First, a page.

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WASHINGTON, DC – JULY 25: U.S. Secretary of Commerce Gina Raimondo listens as U.S. President Joe Biden participates virtually in a meeting on the Creating Helpful Incentives to Produce Semiconductors (CHIPS) for America Act, in the South Court Auditorium at the White House on July 25, 2022 in Washington, DC. 

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On Monday, when U.S. Secretary of Commerce Gina Raimondo was in Texas to tour a new Samsung semiconductor plant being built with financial support from the CHIPS Act, the CEO of the South Korean conglomerate’s chip division pulled the Commerce Secretary aside to show her where the building would be that houses on-campus child care and an on-campus job training center.

Recalling the encounter in an interview with CNBC’s Sara Eisen at CNBC’s inaugural Changemakers Summit in New York City on Thursday, Raimondo said the Samsung executive added, “That’s what we do in Korea, and we know its works, and of course we will do it here.”

The interaction had a back story. The U.S. government tied CHIPs Act funding, worth billions to companies, to plans to provide access to child-care services to employees. That didn’t go over well with all lawmakers.

“Certain politicians on Capitol Hill didn’t like my stance, but folks running these companies who know they need top talent understand,” she said. “Anyone who thinks child care is social policy is deeply misguided and doesn’t know how to run a business,” added Raimondo, who was named to CNBC’s first Changemakers list earlier this year.

Raimondo, who was a lawyer early in her career before rising to general partner at a venture capital firm and finally to Rhode Island governor — and who has two teenage children now — said offering access to affordable high-quality child care doesn’t mean a company has to provide it on site, but it does mean that just like companies provide healthcare and paid leave and make investments in programs like continuing education, child care needs to be a core benefit.

“I was not prescribing a way for them to do it. What we were saying is if you want taxpayer money you must prove to us you’ll be successful,” Raimondo said, adding that companies won’t be successful without finding and retaining the best talent. “Child care is core to enabling women to work,” she said.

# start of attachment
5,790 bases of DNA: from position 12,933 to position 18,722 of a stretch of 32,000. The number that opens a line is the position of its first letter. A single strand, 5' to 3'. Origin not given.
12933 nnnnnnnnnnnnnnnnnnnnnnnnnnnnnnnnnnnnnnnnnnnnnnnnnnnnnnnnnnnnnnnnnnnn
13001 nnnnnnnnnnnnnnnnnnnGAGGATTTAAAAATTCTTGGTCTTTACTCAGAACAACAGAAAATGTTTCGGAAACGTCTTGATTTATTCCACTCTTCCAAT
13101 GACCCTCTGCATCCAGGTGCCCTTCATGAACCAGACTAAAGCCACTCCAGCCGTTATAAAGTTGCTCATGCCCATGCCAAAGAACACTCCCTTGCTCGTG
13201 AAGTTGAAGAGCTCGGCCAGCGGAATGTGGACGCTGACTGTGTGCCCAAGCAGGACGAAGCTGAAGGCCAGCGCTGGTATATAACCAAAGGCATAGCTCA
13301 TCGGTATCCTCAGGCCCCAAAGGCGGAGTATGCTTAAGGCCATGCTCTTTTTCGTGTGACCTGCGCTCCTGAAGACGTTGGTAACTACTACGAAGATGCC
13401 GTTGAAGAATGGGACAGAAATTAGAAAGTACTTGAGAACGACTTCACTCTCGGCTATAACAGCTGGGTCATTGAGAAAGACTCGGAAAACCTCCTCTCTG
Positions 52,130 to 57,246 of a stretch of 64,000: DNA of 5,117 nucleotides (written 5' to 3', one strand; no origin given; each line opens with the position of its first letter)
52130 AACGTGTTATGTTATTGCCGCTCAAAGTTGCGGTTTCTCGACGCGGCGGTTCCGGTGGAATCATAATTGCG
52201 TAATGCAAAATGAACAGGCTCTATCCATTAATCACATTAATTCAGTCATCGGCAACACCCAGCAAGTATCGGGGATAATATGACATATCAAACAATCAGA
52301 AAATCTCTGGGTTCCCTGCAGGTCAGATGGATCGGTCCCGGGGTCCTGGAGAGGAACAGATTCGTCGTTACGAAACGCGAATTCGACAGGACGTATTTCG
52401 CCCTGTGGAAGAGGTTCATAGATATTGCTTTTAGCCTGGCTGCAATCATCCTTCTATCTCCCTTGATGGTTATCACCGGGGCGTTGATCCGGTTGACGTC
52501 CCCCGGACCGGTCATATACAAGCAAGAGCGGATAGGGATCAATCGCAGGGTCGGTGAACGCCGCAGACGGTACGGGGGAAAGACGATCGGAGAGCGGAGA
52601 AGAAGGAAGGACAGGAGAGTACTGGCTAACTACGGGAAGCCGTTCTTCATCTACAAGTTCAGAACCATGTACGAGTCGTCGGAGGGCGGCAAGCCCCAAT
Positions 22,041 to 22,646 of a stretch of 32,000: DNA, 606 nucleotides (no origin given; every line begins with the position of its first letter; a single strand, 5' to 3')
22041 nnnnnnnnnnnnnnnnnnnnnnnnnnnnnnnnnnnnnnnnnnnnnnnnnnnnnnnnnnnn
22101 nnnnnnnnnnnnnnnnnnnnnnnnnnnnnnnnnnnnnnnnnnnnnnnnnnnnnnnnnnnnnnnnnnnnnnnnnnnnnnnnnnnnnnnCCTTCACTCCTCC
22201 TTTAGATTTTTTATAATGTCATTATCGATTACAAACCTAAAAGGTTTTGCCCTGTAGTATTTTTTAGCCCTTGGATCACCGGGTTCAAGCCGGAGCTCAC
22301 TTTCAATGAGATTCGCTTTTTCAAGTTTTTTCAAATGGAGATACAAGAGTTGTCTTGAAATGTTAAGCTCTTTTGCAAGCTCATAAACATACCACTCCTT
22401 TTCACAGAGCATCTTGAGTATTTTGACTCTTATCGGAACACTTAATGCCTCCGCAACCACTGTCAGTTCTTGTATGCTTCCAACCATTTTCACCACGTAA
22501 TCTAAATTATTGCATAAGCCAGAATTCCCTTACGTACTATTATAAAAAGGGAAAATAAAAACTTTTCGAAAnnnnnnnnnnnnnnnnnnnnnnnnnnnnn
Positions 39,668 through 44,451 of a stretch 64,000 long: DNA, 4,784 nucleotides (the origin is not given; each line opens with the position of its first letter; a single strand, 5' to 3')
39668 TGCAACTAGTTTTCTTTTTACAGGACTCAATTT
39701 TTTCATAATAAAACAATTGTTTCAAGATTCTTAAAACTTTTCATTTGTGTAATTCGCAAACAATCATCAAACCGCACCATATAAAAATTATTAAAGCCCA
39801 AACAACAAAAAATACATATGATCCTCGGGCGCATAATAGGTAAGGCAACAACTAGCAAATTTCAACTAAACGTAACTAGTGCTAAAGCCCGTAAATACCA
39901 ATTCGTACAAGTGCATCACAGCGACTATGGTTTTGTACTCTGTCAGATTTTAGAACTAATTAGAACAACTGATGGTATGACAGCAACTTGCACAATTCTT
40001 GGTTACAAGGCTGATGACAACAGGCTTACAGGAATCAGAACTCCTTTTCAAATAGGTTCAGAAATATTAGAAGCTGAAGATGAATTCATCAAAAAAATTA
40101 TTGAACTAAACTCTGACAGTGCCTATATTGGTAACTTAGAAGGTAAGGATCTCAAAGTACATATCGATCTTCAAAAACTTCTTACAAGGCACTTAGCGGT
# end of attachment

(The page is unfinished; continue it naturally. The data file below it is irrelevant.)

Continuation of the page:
It is also proven in economic terms, according to Jessica Chang, co-founder & CEO of child-care services provider Upwards, which provides access to child-care benefits and services to Amazon, the U.S. Army and other corporate and government clients. During a separate session at CNBC Changemakers, she pointed to a recent study from the Boston Consulting Group that measured the return on investment from child-care access at between 90% and 425%. The same study found that retaining as few as 1% of eligible employees because of child-care benefits — Chang said she had to leave a job when she first became a mother — can cover the cost of offering them to the total employee population. 

“What they don’t tell you when you decide to start a family is it should be the happiest day of your life but for women you’re given a choice: you can have a career or family. I was put to that choice, and the choice wasn’t mine to make. It was society’s,” Chang said in the Changemakers interview with CNBC’s Julia Boorstin. She explained that if she stayed in her career, her entire post-tax pay would have gone to child care, and all of the child care providers in her area were waitlisted. Even if she could find a spot, “I could go back to work and not spend time with my child and also not add to my family [finances].”

“Enough is enough. We’ve got to solve this now,” said Chang, who was named to CNBC’s first Changemakers list earlier this year. Chang recalled that when she was fundraising for her startup, she was sitting in a final meeting with a whole partner group, “and a male partner came in and said, ‘I don’t understand … is this a real issue? I didn’t really go through this, so how many people are really thinking child care is an issue? And why are you calling it a crisis?’ … If I could do it again, I would say I should have just walked out of the room.”

There is also a history of research endorsed by the business community showing that it’s not just women in the workforce but the early education of the next generation of workers that is at stake, including a 2019 study from the U.S. Chamber of Commerce, the largest business trade group.

“The business community really has to raise its voice and echo it’s not social policy, it’s economic policy,” said Raimondo, who is overseeing a Commerce Department budget that has ballooned from a historical average of $10 billion to $150 billion. “If you want a strong economy, women have to participate and in order for that to happen, we need strong child care,” she said. “Companies need to have more women in top jobs and the only way to get there is to help them get there, and child care is a key piece of the puzzle.”

Raimondo noted that half of Americans live in a “child care desert,” with not enough services available at a cost that is affordable.

“I’m trying to raise my voice that this is a commercial issue, not just a women’s issue or social issue,” said Raimondo, who will host a Commerce Department child care summit in June.



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